Bulgaria's central bank (BNB) announced on Sunday (June 22) that it plans to recapitalise the troubled Corporate Commercial Bank, which it put under special supervision two days earlier, through a bail-in of shareholders and by injecting state capital into the lender. The central bank stressed that Corpbank's liquidity problems are an isolated case and the banking system remains stable.
BNB will write off the stakes of Corpbank's current shareholders and it would also order the state-owned Bulgarian Development Bank and the country's Deposit Insurance Fund to inject capital into the banking group. BNB said that it has also put under special supervision for three months Corpbank's recently acquired subsidiary - Credit Agricole Bulgaria.
The amount of the capital needed to prop up the banking group will likely become known only after independent auditors carry out a full audit of its books. Corpbank's assets stood at BGN 7.3bn (EUR 3.73bn) at end-March. Its first quarter net non-consolidated profit grew 18.2% y/y to BGN 13.1mn.
Corpbank, Bulgaria's fourth-largest lender, asked BNB for help on Friday (June 20), realising that depositors are withdrawing vast amounts of cash from the bank, triggering a liquidity . BNB intervened promptly by freezing all of the bank's operations and taking control of its management.
The bank's customers reacted to the indictment of Tsvetan Gunev, the deputy governor of the central bank in charge of supervising lenders and their loan books. Gunev is under investigation for failing to perform his banking supervision duties. Gunev allegedly failed to act when Corpbank exceeded the limit for bad loans after it loaned money to firms associated with its controversial majority owner, Tsvetan Vasilev.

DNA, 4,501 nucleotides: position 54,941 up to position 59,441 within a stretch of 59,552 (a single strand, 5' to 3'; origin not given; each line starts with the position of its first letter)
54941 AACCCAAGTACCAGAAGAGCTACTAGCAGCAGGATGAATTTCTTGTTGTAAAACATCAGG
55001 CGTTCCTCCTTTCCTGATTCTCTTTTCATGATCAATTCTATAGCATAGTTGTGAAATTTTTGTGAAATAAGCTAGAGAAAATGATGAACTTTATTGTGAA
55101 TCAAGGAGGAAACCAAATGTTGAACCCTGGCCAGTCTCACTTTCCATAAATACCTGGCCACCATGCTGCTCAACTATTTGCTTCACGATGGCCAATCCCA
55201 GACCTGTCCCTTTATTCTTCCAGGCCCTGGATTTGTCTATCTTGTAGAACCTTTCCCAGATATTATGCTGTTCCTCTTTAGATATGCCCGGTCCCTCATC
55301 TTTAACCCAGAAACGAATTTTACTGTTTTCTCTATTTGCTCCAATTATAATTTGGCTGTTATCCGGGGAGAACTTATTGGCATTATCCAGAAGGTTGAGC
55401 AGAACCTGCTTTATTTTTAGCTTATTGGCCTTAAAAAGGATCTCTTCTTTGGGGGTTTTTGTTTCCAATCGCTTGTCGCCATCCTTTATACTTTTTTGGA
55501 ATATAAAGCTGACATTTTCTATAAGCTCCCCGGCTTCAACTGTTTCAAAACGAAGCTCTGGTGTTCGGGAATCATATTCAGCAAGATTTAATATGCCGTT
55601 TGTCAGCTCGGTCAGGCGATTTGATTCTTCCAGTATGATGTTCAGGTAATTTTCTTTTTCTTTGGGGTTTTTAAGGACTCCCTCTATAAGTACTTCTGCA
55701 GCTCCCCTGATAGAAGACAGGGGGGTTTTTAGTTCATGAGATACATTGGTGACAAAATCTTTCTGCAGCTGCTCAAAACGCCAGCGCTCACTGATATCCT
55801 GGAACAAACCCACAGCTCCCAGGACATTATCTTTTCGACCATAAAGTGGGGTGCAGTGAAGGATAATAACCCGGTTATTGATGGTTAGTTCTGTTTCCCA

Central bank governor Ivan Iskrov told a news conference on Friday afternoon that the bank's depositors should not worry about their money, underlining the lender is not bankrupt. Bulgaria's Deposit Insurance Fund (BDIF) guarantees deposits in local and foreign currency of up to BGN 196,000 (EUR 100,000).
BNB also said on Friday that one of Corpbank's minority shareholders - Russia's VTB Bank (which owns 9.9%), has expressed interest to negotiate with the central bank authorities in order to help Corpbank.
The troubled lender is controlled by local non-bank financial company Bromak (owned by local businessman Tsvetan Vasilev), which has a 50.6% stake. The second largest shareholder in the bank is the Bulgarian Acquisition Company II (a sovereign fund controlled by the Sultan of Oman) with 30.3%.
The lender's problems come at a time of heightened political instability in the country. The government of PM Plamen Oresharski, backed by socialist BSP and ethnic Turk MRF, is expected to resign soon as the main political parties have already agreed on early parliamentary elections in the autumn. The ruling coalition embraced the idea of snap polls after the senior ruling partner BSP suffered a defeat by wide margin in the May European Parliament elections.
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